The “Numeracy Initiative” represents a program that explores the role of the university in helping to support the development of numeracy skills across all subject areas. The program is comprised of both a diagnostic component as well as an intervention component. This initiative has grown out of discussions with faculty across the science and the mathematics and computational sciences departments and it is available to any instructor who wishes to evaluate and or implement strategies to enhance numeracy comprehension.
In an effort to provide more access to our services for students, we will be providing drop-in sessions at the RGASC that will be delivered by a strategist with a significant mathematical teaching background. It is the aim of the RGASC to schedule these drop-in hours during those times in the term when you are delivering material that may benefit from a review of mathematical concepts (i.e., algebraic manipulation of formulae, basic understanding of descriptive statistics, interpreting graphical data, etc.).
These drop-in sessions will provide opportunities for students to meet with the RGASC’s Math and Science Strategists either alone or in small groups (i.e., 5 or fewer) in order to explore strategies to help promote a deeper understanding of foundational material including but not limited to algebraic formulation, basic statistical methods, pre-calculus, and advanced functions. In essence, our support would target high-school mathematical skills, including data management and will not address concepts that are directly part of a university level calculus or formal statistics course. Our Strategists will not take on the role of a course instructor or TA, but rather will provide an informal and confidential setting for students to explore their current approach to learning course material and suggest techniques to facilitate the development of the students’ quantitative reasoning skills. Strategies will focus on process and encourage students to justify their understanding as it applies to a particular method or application and will not dwell on specific responses to assignment questions or course material.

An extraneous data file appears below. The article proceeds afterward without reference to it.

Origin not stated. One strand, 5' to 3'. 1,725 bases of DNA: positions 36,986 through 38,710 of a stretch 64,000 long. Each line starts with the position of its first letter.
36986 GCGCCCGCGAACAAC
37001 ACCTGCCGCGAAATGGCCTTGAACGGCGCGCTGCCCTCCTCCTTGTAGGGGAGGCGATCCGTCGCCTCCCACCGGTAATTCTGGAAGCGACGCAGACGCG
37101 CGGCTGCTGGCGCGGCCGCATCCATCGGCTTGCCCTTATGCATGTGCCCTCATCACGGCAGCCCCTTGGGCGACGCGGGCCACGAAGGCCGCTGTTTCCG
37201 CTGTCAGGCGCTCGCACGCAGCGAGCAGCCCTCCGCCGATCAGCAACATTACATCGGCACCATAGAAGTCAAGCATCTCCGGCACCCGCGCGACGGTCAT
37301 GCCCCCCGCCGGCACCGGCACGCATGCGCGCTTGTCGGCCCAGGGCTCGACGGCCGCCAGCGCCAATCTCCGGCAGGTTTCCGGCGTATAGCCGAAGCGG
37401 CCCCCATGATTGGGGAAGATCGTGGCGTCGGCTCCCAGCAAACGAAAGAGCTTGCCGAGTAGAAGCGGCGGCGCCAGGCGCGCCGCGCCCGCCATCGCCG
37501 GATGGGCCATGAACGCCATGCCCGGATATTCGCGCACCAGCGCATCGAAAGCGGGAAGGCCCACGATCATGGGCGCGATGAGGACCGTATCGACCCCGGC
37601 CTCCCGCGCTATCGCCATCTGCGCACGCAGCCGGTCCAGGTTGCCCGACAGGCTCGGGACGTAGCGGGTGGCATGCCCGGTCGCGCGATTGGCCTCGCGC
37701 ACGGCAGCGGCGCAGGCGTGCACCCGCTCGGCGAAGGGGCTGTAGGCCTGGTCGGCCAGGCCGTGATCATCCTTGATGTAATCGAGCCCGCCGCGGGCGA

In addition to supporting students through face-to-face or small group appointments, we can also help train your course TAs and assist with assignment design and assessment strategies. Our aim is to customize our support in order to provide you and your students with the most flexible options possible.
Details regarding the drop-in hours will be available by early September, and I will endeavour to match our schedule with your course assignments etc. In effect, I would like to solicit your guidance in establishing a match between assignment schedules and the support drop-in sessions. If you would like to discuss this support model in greater detail, I would be glad to meet with you to respond to your specific questions.
Michael deBraga, Ph.D.,
Associate Professor, Teaching Stream
Numeracy & Scientific Literacy Specialist